Up above the streets and houses, overlooking one of Edinburgh's busiest venues at Fringe time, is Brooke's Club, which can be a haven of tranquillity or a den of iniquity, depending on the time of day. On this Tuesday afternoon late in the Fringe it's fairly lively - bit of dancing, bit of darts - but over in the corner, quietly contemplative about comedy, is John-Luke Roberts.
If you've ever seen a J-LR show, you'll know that onstage he's often a lot less reserved, from the enormous balloon-filled fatsuit to a practically-naked Chaucer and this year's relatively sedate model: lounge suit and green moustache with a daisy sticking out of it.
Offstage, the North-countryman has written for big TV shows (notably Have I Got News For You), and co-wrote a star-powered sitcom: Bull, with Robert Lindsay, Maureen Lipman and himself. It aired in 2015, and that same year Roberts actively refashioned his live performing, by enrolling at Philippe Gaulier's acclaimed clown college.
Back onstage, he's an influential force in absurdity being taken more seriously, as a co-founder of the Alternative Comedy Memorial Society (with Thom Tuck), and his own evolving oeuvre, the most talked-about probably being Stdad-Up, which was about his unlovely father.
That show may soon make a comeback - more below - and there are nods to it in the new one: After Me Comes the Flood (But in French) drip splosh splash drip BLUBBP BLUBBP BLUBBPBLUBBPBLUBBP!! And no, Circuit Training's cat has not just walked across the keyboard. He will though.
But does JLR challenge people too far, with these ludicrous titles and niche references? It's a particularly pertinent question as the new show heads off on tour this week, although actually you could argue that it's just regular stand-up: proper set-ups, proper punchlines. But not, necessarily, in that order.
One thing that struck me about this year's show: there's no audience interaction.
Yeah, I cut that out a little bit last year. I hate sitting in an audience and thinking 'oh god, they're going to get me up' - I always got people [involved] who I could sort of tell were willing, but I've lost interest in it at the moment. I set myself various parameters this time: 'can I do a show that just does this?' and I think you watch it in a different way. I want the audience to be able to breathe.
It's almost traditional stand-up: lots of jokes, but the punchlines are on a big backdrop behind you. I imagine you start off with a big concept like that?
I had the idea last year, of showing the audience all the punchlines. The original opening was that there'd be a huge cake on stage, a big drum roll as lights fell on the cake, then I'd walk on from the side and say 'I hate surprises'. But as I was touring, I thought, 'I want to do a show where I don't use props, or music; just me.' I remember as a kid watching Eddie Izzard, entranced almost by those VHS's.
I dropped 'show the audience the punchlines' for a while, then settled on it about three weeks before the Fringe - that was a rush to get the thing made. Then as soon as it's there you find out all the ways to use it. But I had to cut some bits during the run, for time, so there are punchlines up there that aren't in the show. In the touring version they probably will be.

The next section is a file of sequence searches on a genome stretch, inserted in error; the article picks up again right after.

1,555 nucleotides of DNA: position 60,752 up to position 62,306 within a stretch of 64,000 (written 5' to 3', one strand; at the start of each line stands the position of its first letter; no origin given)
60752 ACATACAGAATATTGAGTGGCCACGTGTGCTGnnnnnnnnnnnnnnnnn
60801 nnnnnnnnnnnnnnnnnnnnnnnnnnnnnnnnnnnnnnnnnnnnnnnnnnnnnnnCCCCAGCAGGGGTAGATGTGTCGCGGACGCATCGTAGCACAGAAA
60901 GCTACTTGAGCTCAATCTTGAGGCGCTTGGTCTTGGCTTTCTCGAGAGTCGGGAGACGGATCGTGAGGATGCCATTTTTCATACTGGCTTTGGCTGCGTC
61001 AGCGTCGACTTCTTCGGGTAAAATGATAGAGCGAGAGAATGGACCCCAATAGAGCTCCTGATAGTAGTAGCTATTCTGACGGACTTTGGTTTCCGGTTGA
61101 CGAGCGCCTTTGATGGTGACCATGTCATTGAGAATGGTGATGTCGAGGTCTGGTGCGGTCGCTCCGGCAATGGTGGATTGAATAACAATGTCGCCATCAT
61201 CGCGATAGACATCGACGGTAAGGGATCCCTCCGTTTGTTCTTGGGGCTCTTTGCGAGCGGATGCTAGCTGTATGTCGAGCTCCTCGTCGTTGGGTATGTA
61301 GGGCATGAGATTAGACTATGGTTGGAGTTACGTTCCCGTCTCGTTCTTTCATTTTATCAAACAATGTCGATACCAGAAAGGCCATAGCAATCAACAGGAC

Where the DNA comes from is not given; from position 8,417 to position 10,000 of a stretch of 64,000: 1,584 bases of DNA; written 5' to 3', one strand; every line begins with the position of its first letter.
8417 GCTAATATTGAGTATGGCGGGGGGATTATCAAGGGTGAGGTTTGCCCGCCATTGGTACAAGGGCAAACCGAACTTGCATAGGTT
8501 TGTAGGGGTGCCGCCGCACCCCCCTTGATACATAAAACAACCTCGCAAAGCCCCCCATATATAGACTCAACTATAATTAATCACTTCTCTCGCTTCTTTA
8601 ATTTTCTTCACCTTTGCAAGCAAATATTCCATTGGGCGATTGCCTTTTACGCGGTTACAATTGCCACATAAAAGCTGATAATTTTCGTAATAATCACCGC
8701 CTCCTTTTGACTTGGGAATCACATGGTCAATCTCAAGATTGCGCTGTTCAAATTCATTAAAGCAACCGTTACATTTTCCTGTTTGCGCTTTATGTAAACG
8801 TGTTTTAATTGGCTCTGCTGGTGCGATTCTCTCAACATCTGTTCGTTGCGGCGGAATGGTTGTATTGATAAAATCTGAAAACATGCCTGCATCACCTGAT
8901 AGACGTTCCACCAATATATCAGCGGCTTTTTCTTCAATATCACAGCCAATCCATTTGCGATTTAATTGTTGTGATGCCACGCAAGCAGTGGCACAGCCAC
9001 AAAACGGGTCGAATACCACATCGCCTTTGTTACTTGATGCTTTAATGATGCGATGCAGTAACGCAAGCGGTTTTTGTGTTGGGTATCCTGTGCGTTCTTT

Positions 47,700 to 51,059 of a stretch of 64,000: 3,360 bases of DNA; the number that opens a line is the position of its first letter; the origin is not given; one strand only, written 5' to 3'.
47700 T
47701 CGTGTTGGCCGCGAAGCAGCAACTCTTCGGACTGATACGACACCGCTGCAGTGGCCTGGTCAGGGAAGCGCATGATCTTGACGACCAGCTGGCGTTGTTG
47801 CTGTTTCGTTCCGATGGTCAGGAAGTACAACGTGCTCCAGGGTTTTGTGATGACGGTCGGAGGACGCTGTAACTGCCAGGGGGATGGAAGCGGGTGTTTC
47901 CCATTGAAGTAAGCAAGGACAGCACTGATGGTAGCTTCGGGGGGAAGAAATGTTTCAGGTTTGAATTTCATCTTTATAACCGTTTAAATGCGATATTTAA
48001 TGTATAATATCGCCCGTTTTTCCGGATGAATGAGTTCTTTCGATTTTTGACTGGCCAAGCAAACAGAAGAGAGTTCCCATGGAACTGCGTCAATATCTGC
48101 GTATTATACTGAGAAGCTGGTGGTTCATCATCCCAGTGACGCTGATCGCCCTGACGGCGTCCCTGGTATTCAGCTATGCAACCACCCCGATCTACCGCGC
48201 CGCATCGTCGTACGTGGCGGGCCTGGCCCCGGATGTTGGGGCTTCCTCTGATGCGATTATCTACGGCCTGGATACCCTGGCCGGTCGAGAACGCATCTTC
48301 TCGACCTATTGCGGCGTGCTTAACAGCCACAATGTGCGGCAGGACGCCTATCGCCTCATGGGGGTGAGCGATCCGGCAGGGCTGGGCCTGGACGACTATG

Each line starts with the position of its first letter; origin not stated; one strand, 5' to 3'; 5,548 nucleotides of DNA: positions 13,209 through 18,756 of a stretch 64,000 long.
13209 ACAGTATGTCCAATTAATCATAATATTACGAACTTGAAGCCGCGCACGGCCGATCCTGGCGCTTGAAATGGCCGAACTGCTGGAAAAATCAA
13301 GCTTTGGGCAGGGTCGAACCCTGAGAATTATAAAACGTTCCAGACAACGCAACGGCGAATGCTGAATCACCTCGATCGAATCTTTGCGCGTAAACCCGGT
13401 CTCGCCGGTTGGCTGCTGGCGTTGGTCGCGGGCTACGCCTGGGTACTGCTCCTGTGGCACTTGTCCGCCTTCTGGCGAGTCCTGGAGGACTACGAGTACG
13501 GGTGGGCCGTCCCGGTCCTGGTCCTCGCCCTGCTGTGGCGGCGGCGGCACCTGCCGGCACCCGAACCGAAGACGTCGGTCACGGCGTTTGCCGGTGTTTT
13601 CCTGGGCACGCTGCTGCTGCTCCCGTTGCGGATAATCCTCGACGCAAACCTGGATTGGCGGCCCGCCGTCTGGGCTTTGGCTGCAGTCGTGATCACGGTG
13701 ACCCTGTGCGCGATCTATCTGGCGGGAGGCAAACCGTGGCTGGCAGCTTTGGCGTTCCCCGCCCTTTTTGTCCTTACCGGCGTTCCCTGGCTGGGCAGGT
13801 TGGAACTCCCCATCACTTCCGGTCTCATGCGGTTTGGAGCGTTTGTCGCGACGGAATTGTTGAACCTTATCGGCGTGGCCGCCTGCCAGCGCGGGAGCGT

How did you get started in comedy - at Cambridge?
Yes, and I did stand-up competitions; when I was 20 I got to the final of the BBC New Comedy Award, but I was far too young, I didn't know what I was doing. Because I didn't love stand-up, I loved sketch - Eddie Izzard was the exception. So I thought 'what do I do then?' I went through the clowning route. Then from there ended up doing a kind of stand-up I enjoy.
I can't imagine you young, somehow; you or Thom Tuck...
Actually Thom suited young; I think my persona was always very dry. I was doing one-liners, and I think there's something quite obnoxious about a young 20 year-old man doing that - you have to work for a certain status. It took me a while to realise 'oh I can be silly' - because you're taught in stand-up that it's all about status, but it's more about trust I think.
When was your first Fringe?
When I was 16, 2001. It was just before September 2001, a sketch show, it was as good as you probably imagine. There was a sketch in it based around an airline steward, and we put it on again a few weeks later, and realised 'oh, we can't do this sketch...'
I bet at that age you took it personally too.
We were very annoyed at the jihadists.
How does a J-LR tour work? I imagine you select the venues quite carefully?
Last year was my first proper tour really, so part of it is just going to places and then, if it doesn't work there, either deciding to go back and build an audience, or deciding 'probably not Maidenhead again.'
Or was it Maidstone? One of them. horrible. Whichever one Theresa May's constituency is [turns out it's Maidenhead - sorry Maidstone].
The weirdest thing is, they stayed during the interval, so I came back and they were all still there. And I thought 'oh does mean you like it...? I don't understand.'
Perhaps they were just quiet? I've sat with people who looked stony-faced, but actually really enjoyed themselves.